The 2016 corn crop was a record in both yield and production, with the best yields relative to trend line skewed to the upper Midwestern states of Minnesota and North Dakota. With good to excellent crops of wheat and soybeans as well, this will provide some challenges to our marketing over the next 12 months. This article will talk about the good, the bad, and the ugly regarding what you are likely to experience trying to market this crop. First, the good. Yields have been running extraordinarily strong over much if not most of North Dakota. Only some pockets that were extremely wet saw yields trimmed from what they could have been. Some areas have yields that are more than 40-50 bushels per acre above APH. Officially, the USDA on the November report increased North Dakota corn yields by a whopping 17 bushels per acre to record 154 bushels per acre. This is 21 bushels above my trend line that takes into account yields since 1980 and it is 22 bushels above the state record. Even with cash corn prices that are currently $2.50 plus or minus, it represents over $50 per acre of revenue to the average North Dakota farmer. Those of you who have the storage space to keep these bushels off of the market, can hedge them at about a 24 cent carry to the July futures contract, and also can anticipate some improvement in the basis (that is now in the UGLY category) which could increase your gross dollars per acre revenue on your corn crop significantly. On to the bad. Futures prices have dropped about 15 cents per bushel since the release of the November report, which is not too surprising considering the increase in US ending stocks to 2.4 billion bushels. The truth is that prior to the break, futures at rallied about 40 cents per bushel off of the contract low, despite our supplies that are more than adequate. Some of this was seasonal, and some of it had to do with short covering from a large speculative position that peaked at over 200,000 contracts short at the time that the lows were made in late August. What do we expect futures prices to do over time? Well, with a carryout the

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size that we are currently carrying, we have a hard time being too friendly to prices. However, we do have some reasons for optimism. First, our demand base as grown significantly. What this means is that even though ending stocks are higher, those stocks as a percentage of usage are not as high as they might seem. The more world demand that we can build, the more sensitive the market can be if those supplies are threatened. A weather problem in South America this winter or in the US next summer could still rally futures prices. In addition, we have seen uncommon strength in the soybean market, despite the large increase in carryout supplies in that commodity. This “corn/soybean ratio”, has moved to favor the planting of soybeans next spring. Fewer acres of corn combined with exceptionally strong demand makes the market even more susceptible to weather rally if it were to occur next summer in the US. We think the most likely scenario going forward is a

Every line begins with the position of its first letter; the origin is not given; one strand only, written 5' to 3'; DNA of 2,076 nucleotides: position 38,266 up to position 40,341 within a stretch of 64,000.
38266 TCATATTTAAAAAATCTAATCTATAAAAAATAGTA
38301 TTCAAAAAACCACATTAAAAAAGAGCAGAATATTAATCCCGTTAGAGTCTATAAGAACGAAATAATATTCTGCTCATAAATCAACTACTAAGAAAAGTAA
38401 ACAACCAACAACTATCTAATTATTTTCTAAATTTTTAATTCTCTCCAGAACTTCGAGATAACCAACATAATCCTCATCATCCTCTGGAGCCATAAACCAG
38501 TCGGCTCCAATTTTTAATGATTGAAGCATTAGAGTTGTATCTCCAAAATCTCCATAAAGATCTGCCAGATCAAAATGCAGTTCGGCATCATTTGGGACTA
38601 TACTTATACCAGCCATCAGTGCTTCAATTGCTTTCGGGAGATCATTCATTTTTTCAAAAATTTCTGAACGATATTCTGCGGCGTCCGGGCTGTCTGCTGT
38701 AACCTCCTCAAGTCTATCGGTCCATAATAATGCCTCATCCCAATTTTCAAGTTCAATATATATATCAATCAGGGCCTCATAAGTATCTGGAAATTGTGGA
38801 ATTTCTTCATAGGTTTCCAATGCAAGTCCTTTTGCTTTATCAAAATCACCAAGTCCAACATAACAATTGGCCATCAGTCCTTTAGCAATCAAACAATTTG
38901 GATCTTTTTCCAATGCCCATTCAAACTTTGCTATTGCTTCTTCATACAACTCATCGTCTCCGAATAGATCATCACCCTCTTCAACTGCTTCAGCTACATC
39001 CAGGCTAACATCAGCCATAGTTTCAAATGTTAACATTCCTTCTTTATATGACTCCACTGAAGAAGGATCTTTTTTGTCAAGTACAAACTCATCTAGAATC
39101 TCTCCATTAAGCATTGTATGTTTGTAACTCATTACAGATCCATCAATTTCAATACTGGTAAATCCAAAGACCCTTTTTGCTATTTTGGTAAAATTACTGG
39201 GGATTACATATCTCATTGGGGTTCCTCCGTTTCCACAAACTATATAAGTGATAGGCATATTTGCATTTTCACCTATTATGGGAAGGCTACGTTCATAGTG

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North Dakota Corn Growers Association | ndcorn.org


CORN MARKETING (CONT.) nearby futures price between $3.15 and $3.50 between now and next March, with the possibility of a rally to $4.00 into spring planting should the acreage mix prove to favor corn over soybeans. Should La Nina be stronger than currently expected (a possibility but not a high probability), a move to $4.50 where we have peaked each of the past two years would likely occur on any forecasts of hot dry weather during the growing season. Finally, if the forecasts for hot and dry develop into something close to reality, futures could rally even further. Finally the “ugly.” Basis levels are on the poorer side of normal as strong yields resulted in farmer storage being filled to the maximum, and additional bushels being forced in commercial storage that filled up quickly thereafter. Basis levels are nothing more than a reflection of “local” supply and demand. And in North Dakota and neighboring Minnesota; current supplies are significantly higher than current demand, and it is going to take some time for that situation to rectify itself. Historically, when we get into a situation like this, basis levels are their widest at harvest, but they take a longer time than normal to recover. Eventually, the ethanol plants, the exporters, and the feed lots do run through the supplies that they own and they have to go to the